"Then don't tell me any more," Kagome said. "To know that you had a reason for taking my jewel shards is enough. Do you want me to pretend to lose any others I find so that you can have them?"

"No," Kikyo said. "Regarding Naraku's lust for the jewel, I have done all I needed. The first bait in my trap has been taken."

Kagome rose to her feet and stood just behind Kikyo, looking past her shoulder into the night, and asked, "What are your plans for InuYasha?"

A tiny, ironic smile passed over Kikyo's face as she turned around. "He is mine forever. Do not interfere."

"But you're not really Kikyo," Kagome said. "What future could he possibly have with you? And don't think I'm asking just for my own interests; it's a valid question anyone would ask."

"I have a plan for my future with InuYasha, as well. I will not tell you what it is, and since I formed this plan after being resurrected, it is not a memory you can read."

"Does your plan involve taking the remainder of our soul?" Kagome asked. "Because if it does, we have a problem."

"Kagome, I do not know why you have come to this era, but know this: your life belongs to the time in which you were born. Whatever husband you take will be found there."

"Yes, my life belongs to the time in which I was born," Kagome agreed. "Just like my soul belongs in the body it chose to inhabit. You are actually a part of me, Kikyo. You are merely animated by a fragment of my soul. For now, I have not asked for that fragment back, but I may some day, and it is mine to reclaim any time I wish."

The two women looked into each other's eyes for a few moments, until Kikyo broke contact and paced slowly about the room. Kagome watched her. Neither woman was angry or afraid.

"Perhaps my existence is the result of a theft," Kikyo finally said. "And in that respect, I cannot defend it. Yet I have a right to live!"

Kagome looked at her sadly. "You did live. You became me."

Kikyo whispered, "And then I traveled back in time to be with InuYasha once more." She looked at Kagome. There were tears in Kikyo's eyes.

"He loves you very much," Kagome said. "I think he loves me, too. He loves both of us. We can both have him. But to be a single soul split into two parts who fight over him? That sounds like the sort of thing which would give Naraku pleasure if he were to know about it, and the very sort of internal division which turns the jewel to evil."

Kikyo breathed in sharply, seeing instantly the enormity of Kagome's statement. She closed her eyes and stood still for several moments.

Finally, Kikyo said, "Yes. You are correct. We should be one. And we will be, eventually. One way or another I shall be with InuYasha, in the end."

Kikyo approached Kagome and took her hands in her own. "You are safe from me," Kikyo said. "Whatever happens, and despite whatever appearances I may give in order to deceive Naraku, know that I would never harm you, nor any of InuYasha's friends. I will not take the remainder of our soul from you, for I have accepted my fate and my death. Perhaps, with your words tonight, I can accept it more easily."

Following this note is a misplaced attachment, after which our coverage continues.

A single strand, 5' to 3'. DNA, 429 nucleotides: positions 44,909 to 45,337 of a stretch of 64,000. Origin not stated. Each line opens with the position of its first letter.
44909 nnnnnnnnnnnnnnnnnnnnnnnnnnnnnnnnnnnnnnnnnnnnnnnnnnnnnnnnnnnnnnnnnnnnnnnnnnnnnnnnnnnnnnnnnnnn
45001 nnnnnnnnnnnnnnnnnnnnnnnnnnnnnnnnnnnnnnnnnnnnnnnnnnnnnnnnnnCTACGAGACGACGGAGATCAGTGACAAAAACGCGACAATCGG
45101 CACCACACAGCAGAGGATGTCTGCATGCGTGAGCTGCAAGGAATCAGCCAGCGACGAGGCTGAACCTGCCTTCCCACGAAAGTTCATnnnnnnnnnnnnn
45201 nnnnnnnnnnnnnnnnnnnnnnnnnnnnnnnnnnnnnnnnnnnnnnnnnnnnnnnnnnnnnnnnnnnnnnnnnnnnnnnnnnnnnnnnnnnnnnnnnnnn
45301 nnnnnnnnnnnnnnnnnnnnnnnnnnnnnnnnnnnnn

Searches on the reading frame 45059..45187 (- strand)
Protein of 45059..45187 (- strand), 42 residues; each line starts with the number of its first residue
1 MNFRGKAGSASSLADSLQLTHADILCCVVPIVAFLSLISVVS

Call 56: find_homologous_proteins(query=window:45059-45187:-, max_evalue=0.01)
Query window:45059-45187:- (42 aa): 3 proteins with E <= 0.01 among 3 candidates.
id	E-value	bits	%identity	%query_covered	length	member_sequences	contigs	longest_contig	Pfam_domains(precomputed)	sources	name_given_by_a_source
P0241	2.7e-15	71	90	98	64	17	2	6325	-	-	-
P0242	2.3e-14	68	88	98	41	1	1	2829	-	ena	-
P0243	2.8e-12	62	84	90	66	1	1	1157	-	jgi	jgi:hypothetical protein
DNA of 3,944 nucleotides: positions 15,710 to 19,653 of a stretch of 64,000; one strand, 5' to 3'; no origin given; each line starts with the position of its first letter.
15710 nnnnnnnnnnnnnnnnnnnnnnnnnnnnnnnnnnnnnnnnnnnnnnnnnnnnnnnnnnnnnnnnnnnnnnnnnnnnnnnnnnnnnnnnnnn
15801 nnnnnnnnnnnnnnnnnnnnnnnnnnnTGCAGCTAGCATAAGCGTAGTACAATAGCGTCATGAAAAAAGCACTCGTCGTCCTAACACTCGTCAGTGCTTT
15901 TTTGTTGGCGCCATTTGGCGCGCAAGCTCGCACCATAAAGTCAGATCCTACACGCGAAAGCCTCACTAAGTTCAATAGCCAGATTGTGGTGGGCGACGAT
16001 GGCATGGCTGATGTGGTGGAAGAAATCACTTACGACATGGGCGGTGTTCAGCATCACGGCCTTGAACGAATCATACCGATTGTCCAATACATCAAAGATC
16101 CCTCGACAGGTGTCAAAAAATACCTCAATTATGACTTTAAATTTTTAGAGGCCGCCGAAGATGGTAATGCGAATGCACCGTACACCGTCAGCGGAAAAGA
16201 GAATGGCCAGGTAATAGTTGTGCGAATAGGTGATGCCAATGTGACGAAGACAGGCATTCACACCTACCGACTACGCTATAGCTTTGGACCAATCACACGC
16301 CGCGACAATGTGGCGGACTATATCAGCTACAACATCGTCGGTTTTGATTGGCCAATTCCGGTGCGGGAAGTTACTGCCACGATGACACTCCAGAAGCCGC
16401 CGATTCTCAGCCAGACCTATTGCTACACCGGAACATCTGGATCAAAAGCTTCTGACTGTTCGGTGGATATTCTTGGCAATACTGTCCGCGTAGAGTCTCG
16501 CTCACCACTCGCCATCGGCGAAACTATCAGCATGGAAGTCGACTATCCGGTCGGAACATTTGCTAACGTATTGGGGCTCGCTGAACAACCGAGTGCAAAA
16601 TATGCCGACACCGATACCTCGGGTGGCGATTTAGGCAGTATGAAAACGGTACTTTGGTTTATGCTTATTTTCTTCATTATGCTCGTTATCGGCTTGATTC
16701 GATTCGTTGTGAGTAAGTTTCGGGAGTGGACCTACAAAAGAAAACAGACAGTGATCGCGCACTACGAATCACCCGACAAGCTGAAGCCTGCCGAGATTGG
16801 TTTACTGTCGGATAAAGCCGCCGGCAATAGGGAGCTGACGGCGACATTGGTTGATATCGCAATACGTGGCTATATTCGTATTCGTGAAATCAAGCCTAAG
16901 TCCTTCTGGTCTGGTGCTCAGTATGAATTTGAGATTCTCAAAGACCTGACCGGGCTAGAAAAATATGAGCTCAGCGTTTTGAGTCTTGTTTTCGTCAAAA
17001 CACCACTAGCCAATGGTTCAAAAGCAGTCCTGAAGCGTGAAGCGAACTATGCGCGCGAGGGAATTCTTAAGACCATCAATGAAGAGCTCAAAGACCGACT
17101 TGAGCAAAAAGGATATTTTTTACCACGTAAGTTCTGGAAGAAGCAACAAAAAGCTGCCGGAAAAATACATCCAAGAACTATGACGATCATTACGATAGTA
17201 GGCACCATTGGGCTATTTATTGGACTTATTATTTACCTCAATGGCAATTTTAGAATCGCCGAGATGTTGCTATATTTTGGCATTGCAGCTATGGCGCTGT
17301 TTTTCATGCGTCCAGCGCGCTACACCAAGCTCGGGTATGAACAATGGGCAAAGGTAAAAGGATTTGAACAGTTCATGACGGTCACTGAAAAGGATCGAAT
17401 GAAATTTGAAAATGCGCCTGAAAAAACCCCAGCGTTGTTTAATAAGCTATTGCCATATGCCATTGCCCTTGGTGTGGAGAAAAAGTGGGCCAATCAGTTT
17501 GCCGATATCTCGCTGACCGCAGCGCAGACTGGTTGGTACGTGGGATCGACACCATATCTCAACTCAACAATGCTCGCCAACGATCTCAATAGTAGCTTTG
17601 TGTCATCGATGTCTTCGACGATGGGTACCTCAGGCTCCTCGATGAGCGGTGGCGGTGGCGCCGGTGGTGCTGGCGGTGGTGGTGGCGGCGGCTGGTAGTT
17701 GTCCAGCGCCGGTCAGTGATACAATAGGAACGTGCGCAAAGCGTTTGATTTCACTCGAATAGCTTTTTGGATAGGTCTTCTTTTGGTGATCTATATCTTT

Kagome smiled, and there were tears in her eyes, as well. "Thank you, Kikyo. That means more to me than I can ever say."

"You and I will discuss our entwined fate again once Naraku has been vanquished," Kikyo said. "Until then, you must never come here, nor speak of this subject, again. Go back to InuYasha and continue searching for the jewel."

"InuYasha and the rest of us are a decoy, aren't we?" Kagome asked.

"Yes. I'm sorry. There is no other way."

"That's okay," Kagome said. "We'll do our part, and I won't breathe a word. I just hope your plan works. In fact, I'm sure your plan will work. I think the universe brought me back to this time just so I could create you, and you could defeat Naraku."

"Perhaps," Kikyo said. "Or maybe the universe decided that it would take both of us to do it."

Kagome was deeply touched. "Thank you, Kikyo," she whispered, and hugged her with all her might.

Kikyo, quite taken aback, had no idea what to do at first, as she was not accustomed to such intimate gestures. But after a few moments, she smiled and hugged Kagome in return. The two women held each other for some time.

Kagome let her go, wiped her eyes, and gathered her belongings. As she did, Kikyo said, "One final thing: your archery technique is poor. You grip the bow far too tightly. A tight grip causes the bow to move around or tilt, and it is a common mistake. Rest the bow between your thumb and forefinger, and you will find that that is enough, for the bow isn't going anywhere. Archery, like so many things, suffers from a grip which squeezes too hard and tries to control too much."

Kagome nodded. "You got it! Thanks."

"Farewell," Kikyo said.

Kagome headed out the door with a grin and a wave. "Take care, Kikyo!"

Kikyo couldn't help but smile, despite the emotions crashing around inside her. The girl was wiser than she had imagined she could be, and she was certainly bubbly and full of life, and so refreshingly honest. Being her wouldn't be so bad, after all. As she watched Kagome walk through her barrier as if it wasn't there, she knew Naraku would never take her. The girl would handle herself just fine, even if she did still need some serious target practice. And a dress.

Kikyo called back her soul collectors and sat down to finish her meal.

Kirara purred appreciatively as Kagome appeared out of the barrier and climbed onto her back.

"Come on, Kirara," Kagome said. "Let's go home."